Your petitioners have heard that you are about to hand over our country over to others because it costs you too much money to protect it. They see that you have spent too much money in maintaining soldiers who have done harm and not good in their country; and they would point out that no quarrel or disorderliness has ever occurred in their tribe to call for the interference of these soldiers. They know it is necessary to have police for the punishment of those who do wrong; but they think the Government might withdraw the soldiers and save much money.

Our Government may place absolute reliance on the loyalty and orderliness of your petitioners, and upon their willingness to contribute towards the administration of their country. Your petitioners have offered on more than one occasion to pay Hut-tax, and they venture to repeat the offer made by the Chief to his Excellency the High Commissioner, in a letter dated February 13, 1895. But your petitioners earnestly pray that Her Majesty's Government will not hand them over to the Chartered Company or to the Cape Colony.

Your petitioners do not know much about the Government of the Cape Colony, except that it does not protect its natives from the white man's liquor. But your petitioners have heard much of the injustice and oppression which the Chartered Company inflict upon the tribes who live in the north; and your petitioners fear very much lest they should be killed and eaten by the Company. For your petitioners see that the Company does not love black people; it loves only to take the country of the black people and sell it to others that it may see gain.

Your petitioners have already given the Company the right to dig for minerals in their country, and they say: "Let the Company be satisfied with the minerals, and, as for us, let us continue to be the children of the Great Queen."

Your petitioners have caused these words to be written on the 28th of June, 1895. We are loyal subjects of the Great Queen, and our names are as follows:-

KHAMA (Chief of the Bamangwato)

SEKGOMA (son of Khama)

KGAMANE (brother of Khama)

GOROEAN (son of Kgamane)

SERETSE (brother of Khama)

KEBAILELE (brother of Khama)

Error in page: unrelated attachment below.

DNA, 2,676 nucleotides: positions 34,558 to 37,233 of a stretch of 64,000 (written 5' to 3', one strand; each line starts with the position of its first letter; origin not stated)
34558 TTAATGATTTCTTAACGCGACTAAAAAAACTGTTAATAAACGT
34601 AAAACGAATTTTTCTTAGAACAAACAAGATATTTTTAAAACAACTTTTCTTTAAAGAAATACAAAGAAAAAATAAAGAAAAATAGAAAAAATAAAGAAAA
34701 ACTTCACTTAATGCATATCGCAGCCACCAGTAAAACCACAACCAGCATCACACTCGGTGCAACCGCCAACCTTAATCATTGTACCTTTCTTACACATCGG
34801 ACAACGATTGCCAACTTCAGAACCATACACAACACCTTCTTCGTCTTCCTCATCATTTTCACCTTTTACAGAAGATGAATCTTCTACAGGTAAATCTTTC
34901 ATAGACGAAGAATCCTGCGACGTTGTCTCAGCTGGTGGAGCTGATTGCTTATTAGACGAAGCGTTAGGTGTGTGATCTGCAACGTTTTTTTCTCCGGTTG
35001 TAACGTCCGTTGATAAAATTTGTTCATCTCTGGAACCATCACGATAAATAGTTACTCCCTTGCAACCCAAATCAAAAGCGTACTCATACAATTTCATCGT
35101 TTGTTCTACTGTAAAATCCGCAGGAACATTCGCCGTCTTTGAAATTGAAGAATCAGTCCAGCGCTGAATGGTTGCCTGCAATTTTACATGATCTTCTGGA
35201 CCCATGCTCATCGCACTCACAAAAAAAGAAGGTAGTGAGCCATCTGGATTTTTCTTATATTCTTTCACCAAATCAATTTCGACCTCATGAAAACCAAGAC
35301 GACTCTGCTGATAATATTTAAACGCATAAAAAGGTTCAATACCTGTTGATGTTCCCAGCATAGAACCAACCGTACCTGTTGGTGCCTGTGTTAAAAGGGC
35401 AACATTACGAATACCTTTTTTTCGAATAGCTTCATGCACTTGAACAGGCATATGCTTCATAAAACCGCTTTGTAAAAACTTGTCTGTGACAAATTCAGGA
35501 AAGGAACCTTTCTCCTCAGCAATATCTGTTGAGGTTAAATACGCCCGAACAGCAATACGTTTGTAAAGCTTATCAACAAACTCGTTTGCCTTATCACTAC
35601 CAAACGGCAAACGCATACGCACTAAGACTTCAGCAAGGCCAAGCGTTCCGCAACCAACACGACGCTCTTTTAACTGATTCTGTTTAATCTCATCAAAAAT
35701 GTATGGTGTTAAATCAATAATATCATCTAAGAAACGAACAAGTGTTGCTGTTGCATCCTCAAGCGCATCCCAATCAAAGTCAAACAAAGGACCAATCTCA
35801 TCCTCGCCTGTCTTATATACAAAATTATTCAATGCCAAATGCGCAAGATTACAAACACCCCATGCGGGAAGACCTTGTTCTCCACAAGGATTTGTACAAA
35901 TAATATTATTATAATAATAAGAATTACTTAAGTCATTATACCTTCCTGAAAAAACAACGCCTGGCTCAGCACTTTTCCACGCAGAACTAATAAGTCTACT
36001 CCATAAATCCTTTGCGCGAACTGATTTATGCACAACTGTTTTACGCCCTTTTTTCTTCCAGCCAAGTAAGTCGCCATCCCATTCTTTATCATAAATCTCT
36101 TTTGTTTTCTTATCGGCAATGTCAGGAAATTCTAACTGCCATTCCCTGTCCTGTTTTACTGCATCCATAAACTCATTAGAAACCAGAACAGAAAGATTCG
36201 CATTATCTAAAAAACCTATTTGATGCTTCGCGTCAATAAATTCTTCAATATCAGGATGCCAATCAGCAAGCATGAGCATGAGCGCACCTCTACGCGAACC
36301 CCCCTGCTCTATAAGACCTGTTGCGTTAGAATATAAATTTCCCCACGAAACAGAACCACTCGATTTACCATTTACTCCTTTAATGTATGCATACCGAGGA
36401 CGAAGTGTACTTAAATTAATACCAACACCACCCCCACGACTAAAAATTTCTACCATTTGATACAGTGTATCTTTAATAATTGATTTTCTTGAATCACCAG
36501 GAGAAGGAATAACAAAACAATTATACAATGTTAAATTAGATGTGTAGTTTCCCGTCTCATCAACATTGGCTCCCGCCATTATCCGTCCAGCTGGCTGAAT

IKITSEN (brother of Khama) and 128 others.


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EXTRACT C: Simon Ratshosa, 'My Book on Bechuanaland Protectorate' c.1931 (Botswana National Archives): (on R. C. Williams):

There is nothing more memorable in Bechuana history than the action and character of this great white chief. He had a body suited to the character of mind, and which became command, he could roar like a lion when law is transgressed, and thunders there and there when duty is not performed to his satisfaction. The Bechuana nicknamed him "LORATE".

I heard him saying to Khama, "Had I been resident Commissioner during your son's revolt, your son could not have deserted you, for I should have deported all the ring leaders".

Sir Ralph knew native much, and therefore generally trusted them but little, [but] when he knew any man to be good like Khama, he reposed in him an entire confidence. His skill as Resident Commissioner was directed by practised wisdom and common sense acquired from the many years he had spent in different parts of south Africa. He rarely made mistakes and he provided for every possible contingency from the strength of his courage and his will which always aimed high. To rule the native was his pride, that he earned for himself the great name "Kgosi Lorate".

He had behind him a strong personality, Mr. Barry May, as Government Secretary. His shrewdness and inflexible determination was beyond compare when dealing in native cases, and yet he could not speak the language.

A ruler as capable as he, has never been in the Bechuanaland.

Yes, he had vices in his Administrations, and great ones but they were vices of a great mind. Ambition which aimed high, the malady of every extensive genius of a great man.